From an early age, Nathan Ballard '99 was encouraged to have political discussions with people from all walks of life. Now, political leaders turn to him for advice.
Nathan Ballard ’99 has no question about what he wants to do for the rest of his life.
“I’ve made it my life’s work to serve as an advisor to political leaders who fight to make the world a better place,” he says. “I enjoy the fight, and I’m right at home on the battlefield of campaigns and crisis communications.”
Ballard, who runs a full-service public relations agency, The Press Shop, out of San Francisco and Sacramento, has been spokesman and communications director for the California Democratic Party, the Democratic National Committee, the California Labor Federation, Mayor Gavin Newsom (San Francisco, 2004-2011), and dozens of political candidates, including presidential candidates Senator John Kerry and General Wesley Clark. Along the way, he also won a major battle to bring the Golden State Warriors to San Francisco and handled the PR for Super Bowl 50.
Reflecting back on his time in law school, Ballard credits his passion for political advocacy to David Faigman’s Constitutional Law class.
“As we started to peel the layers of constitutional law, I realized that our Constitution is a living, breathing document, influenced by precedent but also by the times,” he says. “That, more than any other class, led to my career, which has been interwoven with politics.”
“I enjoy the fight, and I’m right at home on the battlefield of campaigns and crisis communications.”
But going back even further to what he describes as his “free range childhood” and politically active parents who exposed him to people from all walks of life, Ballard may have been primed for his profession long before he entered law school.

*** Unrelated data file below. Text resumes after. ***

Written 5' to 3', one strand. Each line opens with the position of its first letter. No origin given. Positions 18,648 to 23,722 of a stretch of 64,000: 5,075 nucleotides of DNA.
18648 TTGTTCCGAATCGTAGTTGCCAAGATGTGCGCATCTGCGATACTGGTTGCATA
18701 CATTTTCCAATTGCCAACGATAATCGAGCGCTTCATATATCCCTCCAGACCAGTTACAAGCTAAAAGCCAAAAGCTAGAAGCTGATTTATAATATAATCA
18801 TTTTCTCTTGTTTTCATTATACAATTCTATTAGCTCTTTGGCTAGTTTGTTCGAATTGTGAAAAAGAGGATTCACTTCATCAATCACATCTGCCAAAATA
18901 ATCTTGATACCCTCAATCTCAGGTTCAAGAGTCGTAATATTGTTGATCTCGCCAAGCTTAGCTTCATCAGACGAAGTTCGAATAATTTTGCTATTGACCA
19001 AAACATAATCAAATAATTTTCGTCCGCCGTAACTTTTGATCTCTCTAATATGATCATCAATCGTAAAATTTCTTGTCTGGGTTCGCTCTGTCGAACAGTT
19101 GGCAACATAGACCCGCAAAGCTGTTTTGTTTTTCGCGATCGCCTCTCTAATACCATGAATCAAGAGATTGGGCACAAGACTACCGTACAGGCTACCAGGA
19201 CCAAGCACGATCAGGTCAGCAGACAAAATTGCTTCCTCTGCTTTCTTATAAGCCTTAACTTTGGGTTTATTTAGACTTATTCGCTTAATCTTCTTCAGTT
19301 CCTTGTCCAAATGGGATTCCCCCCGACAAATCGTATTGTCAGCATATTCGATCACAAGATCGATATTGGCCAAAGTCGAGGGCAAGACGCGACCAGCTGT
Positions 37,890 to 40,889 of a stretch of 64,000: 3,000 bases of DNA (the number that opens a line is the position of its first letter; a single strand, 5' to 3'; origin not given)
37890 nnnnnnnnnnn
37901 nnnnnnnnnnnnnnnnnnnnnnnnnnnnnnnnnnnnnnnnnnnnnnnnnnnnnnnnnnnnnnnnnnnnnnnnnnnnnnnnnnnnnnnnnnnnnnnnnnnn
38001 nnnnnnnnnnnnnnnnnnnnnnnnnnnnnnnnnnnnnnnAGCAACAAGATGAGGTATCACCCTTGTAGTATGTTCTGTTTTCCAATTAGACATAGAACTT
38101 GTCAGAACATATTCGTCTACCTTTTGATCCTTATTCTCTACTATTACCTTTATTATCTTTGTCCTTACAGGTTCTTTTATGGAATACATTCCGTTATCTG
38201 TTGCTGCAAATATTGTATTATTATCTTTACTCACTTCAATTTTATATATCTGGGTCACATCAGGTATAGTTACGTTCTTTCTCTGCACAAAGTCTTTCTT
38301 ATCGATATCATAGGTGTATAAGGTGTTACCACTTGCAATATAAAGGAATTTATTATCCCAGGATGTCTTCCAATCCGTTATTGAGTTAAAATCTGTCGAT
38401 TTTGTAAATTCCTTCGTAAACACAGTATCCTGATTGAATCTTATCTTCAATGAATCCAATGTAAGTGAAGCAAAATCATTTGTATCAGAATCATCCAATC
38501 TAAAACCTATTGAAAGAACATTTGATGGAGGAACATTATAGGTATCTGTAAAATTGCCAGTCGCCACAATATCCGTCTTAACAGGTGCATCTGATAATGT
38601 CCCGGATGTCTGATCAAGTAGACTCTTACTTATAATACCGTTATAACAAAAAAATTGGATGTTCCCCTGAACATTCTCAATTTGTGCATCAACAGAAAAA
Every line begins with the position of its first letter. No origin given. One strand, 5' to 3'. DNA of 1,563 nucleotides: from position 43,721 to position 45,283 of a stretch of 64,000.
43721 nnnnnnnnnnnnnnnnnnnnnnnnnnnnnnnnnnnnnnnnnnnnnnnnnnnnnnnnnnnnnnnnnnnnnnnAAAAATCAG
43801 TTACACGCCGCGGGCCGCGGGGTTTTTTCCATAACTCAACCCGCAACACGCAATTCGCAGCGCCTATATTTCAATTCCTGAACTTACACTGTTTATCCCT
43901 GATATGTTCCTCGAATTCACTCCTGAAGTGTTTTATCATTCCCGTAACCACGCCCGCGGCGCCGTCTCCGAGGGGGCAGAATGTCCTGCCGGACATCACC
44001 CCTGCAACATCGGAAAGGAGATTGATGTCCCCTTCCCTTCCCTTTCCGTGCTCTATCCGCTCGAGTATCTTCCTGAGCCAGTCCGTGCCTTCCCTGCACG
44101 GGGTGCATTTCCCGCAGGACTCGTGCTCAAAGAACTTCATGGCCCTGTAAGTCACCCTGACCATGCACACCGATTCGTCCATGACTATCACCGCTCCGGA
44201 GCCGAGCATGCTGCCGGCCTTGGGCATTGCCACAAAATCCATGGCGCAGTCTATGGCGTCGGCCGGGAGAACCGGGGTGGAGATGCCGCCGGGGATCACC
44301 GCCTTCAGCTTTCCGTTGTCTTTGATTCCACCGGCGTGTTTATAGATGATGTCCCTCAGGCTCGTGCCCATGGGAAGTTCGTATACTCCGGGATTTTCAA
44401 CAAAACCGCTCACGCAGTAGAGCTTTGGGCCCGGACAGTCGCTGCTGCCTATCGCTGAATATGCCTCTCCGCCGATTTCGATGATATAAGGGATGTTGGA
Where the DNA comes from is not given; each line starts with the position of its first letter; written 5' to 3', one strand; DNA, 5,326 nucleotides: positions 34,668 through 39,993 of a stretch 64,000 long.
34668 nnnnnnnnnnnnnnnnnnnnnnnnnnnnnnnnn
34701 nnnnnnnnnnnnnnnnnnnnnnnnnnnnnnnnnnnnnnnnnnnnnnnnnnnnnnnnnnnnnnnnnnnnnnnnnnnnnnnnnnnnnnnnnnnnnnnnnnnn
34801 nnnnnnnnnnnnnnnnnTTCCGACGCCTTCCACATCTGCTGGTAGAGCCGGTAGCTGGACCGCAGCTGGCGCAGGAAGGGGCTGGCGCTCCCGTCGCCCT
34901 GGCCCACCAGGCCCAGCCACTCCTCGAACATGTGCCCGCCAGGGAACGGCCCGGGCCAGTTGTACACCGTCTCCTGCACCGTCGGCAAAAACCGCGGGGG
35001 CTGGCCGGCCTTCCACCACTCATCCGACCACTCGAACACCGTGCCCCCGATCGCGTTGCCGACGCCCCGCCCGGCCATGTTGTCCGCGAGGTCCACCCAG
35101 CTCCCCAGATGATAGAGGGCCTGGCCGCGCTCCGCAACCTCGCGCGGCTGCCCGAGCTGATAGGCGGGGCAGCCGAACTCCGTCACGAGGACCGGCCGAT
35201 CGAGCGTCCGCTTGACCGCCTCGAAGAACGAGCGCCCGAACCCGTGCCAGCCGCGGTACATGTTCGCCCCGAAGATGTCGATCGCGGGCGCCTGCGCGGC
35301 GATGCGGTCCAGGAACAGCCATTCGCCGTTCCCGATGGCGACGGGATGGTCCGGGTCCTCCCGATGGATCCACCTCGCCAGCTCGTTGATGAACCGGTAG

“In my crisis communications work, I parachute into a situation that I may know nothing about on day one. But I have to use my people skills and critical thinking skills to get up to speed quickly, face the media, and deal with questions about the toughest topics,” he says. “Being encouraged by my parents to have political discussions with house guests like Cesar Chavez and Jane Fonda when I was a little kid couldn’t have hurt.”
While Ballard believes politics is the most powerful tool we have at our disposal, he also stresses that there are various ways of going about creating change, from direct political action to street activism to art and filmmaking.
In addition to the work he does with political leaders and other high-powered clients, Ballard also serves on the board of The Representation Project, a non-profit organization founded by the First Partner of California, Jennifer Siebel Newsom. The organization’s mission is to use film and media as catalysts for cultural transformation. Its most recent project, The Great American Lie, tackles the subject of income equality in the United States, which Ballard believes is the most pressing issue of our times.
For Ballard, as for most of us, the political is personal as well.
“I have four little kids,” he says, “and I want to make sure that they inherit a world that is more fair and more just.”
GAMECHANGER is the way our students–past and present–see the world. It’s the impact our alumni have on local, national and global policy and law. The ideas and events that come from the minds of UC Law SF students and faculty help transform the world. UC Law SF plans to celebrate its GAMECHANGERS on Thursday, May 9.